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How does the CFA Franc Zone really work?

THE 14 AFRICAN countries of the Franc Zone currently consist of two separate groups of Sub-Saharan countries plus the Comoros.

The first group comprises the seven members of the West African Monetary Union (Umoa): Benin, Burkina Faso, Cote d'Ivoire, Mali, Niger, Senegal and Togo. These seven have assigned responsibility for conducting monetary policy to a common central bank, the Banque Centrale des Etats de 1'Afrique de 1'Ouest (BCEAO).

The second group consists of the six members of another common central bank, the Banque des Etats de 1'Afrique Central (BEAC): Cameroon, the Central African Republic, Chad, the Congo, Equatorial Guinea and Gabon.

Each of the two groups and the Comoros maintain separate currencies - the Franc de la Communaute Financiere Africaine for the UMOA countries, the Franc de la Cooperation Financiere en Afrique Centrale for the BEAC countries and the Comorian franc for the Comoros. The currencies of the two groups and the Comoros, however, are commonly referred to as the CFA franc.

The CFA franc was pegged to the French franc at a rate of CFA50=FF1 for 45 years, prior to the 12 January 1994 devaluation. The Comorian franc was pegged at a rate of CF50=FF1 since 1988.

On 12 January 1994, however, the rates were changed to CAF100=FF1 and to CF100=FF1.

Each of the two common central banks and the Central Bank of the Comoros have an operations account at the French Treasury, into which they deposit 65% of their foreign-exchange holdings.


Convertibility of the CFA franc into French francs through authorised intermediaries is supported by provision for central-bank overdrafts on these accounts. Three basic mechanisms have traditionally been used to control monetary growth in the CFA Franc Zone:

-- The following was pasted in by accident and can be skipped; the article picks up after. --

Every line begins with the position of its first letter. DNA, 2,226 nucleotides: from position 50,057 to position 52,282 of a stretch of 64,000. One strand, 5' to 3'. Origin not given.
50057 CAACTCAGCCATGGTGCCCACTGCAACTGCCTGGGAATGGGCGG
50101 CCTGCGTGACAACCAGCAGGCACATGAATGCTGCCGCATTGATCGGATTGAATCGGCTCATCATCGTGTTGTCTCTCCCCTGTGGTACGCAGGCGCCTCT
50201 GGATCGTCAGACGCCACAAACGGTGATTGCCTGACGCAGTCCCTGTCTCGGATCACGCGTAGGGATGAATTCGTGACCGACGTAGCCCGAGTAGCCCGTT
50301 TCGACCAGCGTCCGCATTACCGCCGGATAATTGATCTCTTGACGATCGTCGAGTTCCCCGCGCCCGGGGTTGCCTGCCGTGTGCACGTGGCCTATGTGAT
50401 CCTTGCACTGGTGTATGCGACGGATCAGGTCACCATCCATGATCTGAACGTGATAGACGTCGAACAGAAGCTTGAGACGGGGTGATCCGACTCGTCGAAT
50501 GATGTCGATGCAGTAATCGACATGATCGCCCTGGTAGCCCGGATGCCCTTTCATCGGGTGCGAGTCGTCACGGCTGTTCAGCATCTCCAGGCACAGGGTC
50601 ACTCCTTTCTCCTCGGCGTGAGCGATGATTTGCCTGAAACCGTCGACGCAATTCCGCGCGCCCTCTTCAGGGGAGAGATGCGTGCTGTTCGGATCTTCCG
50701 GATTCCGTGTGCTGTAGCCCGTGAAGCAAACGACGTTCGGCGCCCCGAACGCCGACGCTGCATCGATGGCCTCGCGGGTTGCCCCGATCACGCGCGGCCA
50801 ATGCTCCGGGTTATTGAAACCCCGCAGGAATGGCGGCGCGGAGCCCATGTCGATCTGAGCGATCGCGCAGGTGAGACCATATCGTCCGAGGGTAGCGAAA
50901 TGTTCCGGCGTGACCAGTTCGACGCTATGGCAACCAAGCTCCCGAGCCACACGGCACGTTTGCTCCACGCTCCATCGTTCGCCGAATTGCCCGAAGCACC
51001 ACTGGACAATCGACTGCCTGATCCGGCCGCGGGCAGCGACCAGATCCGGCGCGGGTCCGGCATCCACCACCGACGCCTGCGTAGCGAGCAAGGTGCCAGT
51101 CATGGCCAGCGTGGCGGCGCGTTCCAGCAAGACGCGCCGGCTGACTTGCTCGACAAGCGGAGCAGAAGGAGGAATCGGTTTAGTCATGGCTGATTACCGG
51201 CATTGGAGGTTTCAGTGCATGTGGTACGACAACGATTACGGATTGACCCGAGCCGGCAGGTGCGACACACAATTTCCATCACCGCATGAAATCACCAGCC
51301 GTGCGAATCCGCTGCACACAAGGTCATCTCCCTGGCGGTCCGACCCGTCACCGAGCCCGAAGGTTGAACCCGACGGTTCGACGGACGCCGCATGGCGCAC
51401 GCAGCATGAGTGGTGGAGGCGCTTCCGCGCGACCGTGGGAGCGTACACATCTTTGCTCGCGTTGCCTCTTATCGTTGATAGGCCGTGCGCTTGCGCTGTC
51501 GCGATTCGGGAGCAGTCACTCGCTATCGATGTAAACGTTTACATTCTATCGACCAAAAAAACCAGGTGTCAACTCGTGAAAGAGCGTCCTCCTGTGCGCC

* In the central banks' operations accounts, interest is charged on overdrafts, and conversely, interest is paid on credit balances.

* When the balance in a central bank's operations account falls below an agreed target level, it is required to restrict credit expansion, generally by increasing the cost to membercountries of rediscounting paper with the central bank or by restricting member-countries' access to rediscounting facilities.

* Credit provided by the central banks to the government sector of each of their membercountries can be no larger than 20% of its fiscal revenue in the previous year.

These mechanisms are intended not to place an absolute ceiling on domestic credit growth but rather to encourage financial discipline and discourage inflation in the Franc Zone countries.
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Publication:African Business
Date:May 1, 1994
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